A few more links to update the approximately weekly post:
Journalist José Alemán , a correspondent for Radio America and Tiempo collaborator, has fled Honduras after being attacked by two men. They entered his apartment, firing wildly. Not finding him in, they stalked him on the street. The police told him they couldn’t provide any security.
Peter Lackowski (Upside Down World) reports that Rafael Alegria says that on June 28th, the Resistance is going to “hold a great poll of our people which is going to express our judgment… in favor of a democratic and participatory constitutional constituent assembly in our country,”
Susan Fitzpatrick-Behrenshas has a review in NACLA of developments this year. The role of the US is most clearly seen in how it has financially sustained the bankrupt dictatorship:
On March 9, the International Monetary Fund recognized Porfirio Lobo’s regime, releasing $160 million in loans that had been frozen following the coup and providing an additional $90 million in new loans. The IMF is directing a mission to Honduras to evaluate the economy and will conclude its work on March 25. The World Bank had already recognized the Lobo government in February, restoring $270 million in loans and providing an additional $120 million in new loans. The Inter-American Development Bank was the last hold out. It restored lending just a few days ago, on March 16.
Revistazo reports that a group of businessmen warned a Congressman, Juan Orlando Hernández, that they had overthrown one president and could do the same to Lobo. He passed this on to the president and both of them took it, not surprisingly, as a threat.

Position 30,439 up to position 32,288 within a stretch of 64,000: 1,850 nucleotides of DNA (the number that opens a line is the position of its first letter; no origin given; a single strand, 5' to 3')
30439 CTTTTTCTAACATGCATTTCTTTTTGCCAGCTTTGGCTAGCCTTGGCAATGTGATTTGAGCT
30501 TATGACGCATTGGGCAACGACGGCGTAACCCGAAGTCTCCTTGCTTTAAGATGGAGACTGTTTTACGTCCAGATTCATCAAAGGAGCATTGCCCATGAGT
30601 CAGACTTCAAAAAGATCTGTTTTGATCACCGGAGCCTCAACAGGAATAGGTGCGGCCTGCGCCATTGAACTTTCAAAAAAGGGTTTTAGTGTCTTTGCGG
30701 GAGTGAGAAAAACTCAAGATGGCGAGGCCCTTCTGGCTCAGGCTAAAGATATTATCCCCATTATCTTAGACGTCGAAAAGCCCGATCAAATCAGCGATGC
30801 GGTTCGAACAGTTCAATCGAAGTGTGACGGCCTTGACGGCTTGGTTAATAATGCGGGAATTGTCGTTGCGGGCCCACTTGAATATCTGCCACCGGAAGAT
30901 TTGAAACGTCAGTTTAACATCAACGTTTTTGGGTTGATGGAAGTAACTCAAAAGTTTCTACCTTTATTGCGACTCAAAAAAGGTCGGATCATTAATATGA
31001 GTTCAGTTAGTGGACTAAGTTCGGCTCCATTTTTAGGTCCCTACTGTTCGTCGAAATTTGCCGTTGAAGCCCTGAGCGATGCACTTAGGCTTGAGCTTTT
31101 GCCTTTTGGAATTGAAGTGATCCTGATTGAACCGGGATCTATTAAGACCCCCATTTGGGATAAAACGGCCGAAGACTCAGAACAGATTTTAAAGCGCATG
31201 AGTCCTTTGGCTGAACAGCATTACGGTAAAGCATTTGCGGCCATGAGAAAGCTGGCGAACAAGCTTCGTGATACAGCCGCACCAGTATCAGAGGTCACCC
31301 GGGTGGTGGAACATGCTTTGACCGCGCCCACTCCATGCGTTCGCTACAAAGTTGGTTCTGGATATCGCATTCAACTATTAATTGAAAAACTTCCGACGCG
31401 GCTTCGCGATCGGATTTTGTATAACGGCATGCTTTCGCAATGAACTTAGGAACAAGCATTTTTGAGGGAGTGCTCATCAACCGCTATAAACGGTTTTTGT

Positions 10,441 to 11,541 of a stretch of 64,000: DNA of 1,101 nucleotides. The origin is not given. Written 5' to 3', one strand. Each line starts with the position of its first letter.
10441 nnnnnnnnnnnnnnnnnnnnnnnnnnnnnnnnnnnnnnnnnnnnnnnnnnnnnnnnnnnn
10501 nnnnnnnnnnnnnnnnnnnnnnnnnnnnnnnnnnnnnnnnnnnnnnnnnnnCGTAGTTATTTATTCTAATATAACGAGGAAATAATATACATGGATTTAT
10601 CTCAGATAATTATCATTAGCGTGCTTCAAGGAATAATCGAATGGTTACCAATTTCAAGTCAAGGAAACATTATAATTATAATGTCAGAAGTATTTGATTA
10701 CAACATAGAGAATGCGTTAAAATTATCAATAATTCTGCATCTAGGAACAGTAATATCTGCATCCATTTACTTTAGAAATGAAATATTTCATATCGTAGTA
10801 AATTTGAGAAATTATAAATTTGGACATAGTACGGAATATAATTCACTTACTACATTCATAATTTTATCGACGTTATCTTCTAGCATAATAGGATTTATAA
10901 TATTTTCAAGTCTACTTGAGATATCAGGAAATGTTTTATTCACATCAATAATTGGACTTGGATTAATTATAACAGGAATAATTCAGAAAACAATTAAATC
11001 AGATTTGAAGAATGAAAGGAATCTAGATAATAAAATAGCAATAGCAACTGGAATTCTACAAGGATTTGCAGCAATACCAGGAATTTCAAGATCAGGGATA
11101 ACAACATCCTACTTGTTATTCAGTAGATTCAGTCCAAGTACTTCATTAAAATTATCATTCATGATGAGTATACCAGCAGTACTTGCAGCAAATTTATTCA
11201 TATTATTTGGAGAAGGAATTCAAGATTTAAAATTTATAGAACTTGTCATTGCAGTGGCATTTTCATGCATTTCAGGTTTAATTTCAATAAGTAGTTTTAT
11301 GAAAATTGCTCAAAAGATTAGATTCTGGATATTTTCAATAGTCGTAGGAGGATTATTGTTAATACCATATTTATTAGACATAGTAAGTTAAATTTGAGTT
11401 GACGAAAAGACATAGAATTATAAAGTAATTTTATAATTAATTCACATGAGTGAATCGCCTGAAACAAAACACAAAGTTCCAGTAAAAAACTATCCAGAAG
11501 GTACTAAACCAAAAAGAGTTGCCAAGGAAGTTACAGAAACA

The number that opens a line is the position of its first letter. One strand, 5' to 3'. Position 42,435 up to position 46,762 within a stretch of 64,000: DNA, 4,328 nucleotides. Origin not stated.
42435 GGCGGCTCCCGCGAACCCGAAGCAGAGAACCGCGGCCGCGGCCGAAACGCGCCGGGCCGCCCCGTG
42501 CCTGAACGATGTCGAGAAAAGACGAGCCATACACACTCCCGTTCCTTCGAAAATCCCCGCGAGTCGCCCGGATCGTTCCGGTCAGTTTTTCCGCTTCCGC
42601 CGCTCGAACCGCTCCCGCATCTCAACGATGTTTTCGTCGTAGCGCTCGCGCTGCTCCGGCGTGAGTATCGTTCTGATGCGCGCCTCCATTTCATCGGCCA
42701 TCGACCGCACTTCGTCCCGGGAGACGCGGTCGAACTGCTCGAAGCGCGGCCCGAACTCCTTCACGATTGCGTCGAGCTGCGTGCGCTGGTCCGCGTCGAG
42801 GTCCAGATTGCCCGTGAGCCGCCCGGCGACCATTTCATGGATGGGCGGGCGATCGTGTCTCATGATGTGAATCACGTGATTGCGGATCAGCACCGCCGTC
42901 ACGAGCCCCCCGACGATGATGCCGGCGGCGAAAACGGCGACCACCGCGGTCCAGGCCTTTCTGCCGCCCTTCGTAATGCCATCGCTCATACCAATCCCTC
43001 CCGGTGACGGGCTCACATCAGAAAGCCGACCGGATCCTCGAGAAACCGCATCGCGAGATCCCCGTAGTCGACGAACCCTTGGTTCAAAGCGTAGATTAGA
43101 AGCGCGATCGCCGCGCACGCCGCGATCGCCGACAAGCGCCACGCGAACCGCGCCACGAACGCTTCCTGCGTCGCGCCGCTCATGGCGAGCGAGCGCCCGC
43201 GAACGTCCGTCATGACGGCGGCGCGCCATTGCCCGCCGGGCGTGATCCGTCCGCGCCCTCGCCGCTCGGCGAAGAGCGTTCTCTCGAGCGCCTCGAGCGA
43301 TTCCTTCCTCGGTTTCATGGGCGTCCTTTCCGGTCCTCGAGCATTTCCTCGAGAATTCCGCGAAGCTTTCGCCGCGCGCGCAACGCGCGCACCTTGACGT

Honduras Solidarity features a piece by Dr. Juan Almendares about the Military-Mining-Agroindustrial complex. He sees a connection between the militarization of the war on drugs, the growth of agribusiness as small farmers are displaced from their land, and the use of food as a means of controlling populations.
A young teacher, Denia Mejia, has received death threats and rape threats of a significant enough nature that the case has been taken on by Defensores en Linea. Her apartment was searched and sacked, and a laptop and camera stolen.
Eleven labor leaders were released from what is euphemistically called “preventive detention” (more honestly called “state-sponsored kidnapping”). They will have to sign in on Monday, Wednesday, and Friday, but will face judgment as free people.
Breny Mendoza asks a very good question: what is so important about tiny Honduras that the US has staked so much on suffocating democracy there? Was it over tilapia, of which Honduras is the second-largest exporter to the US?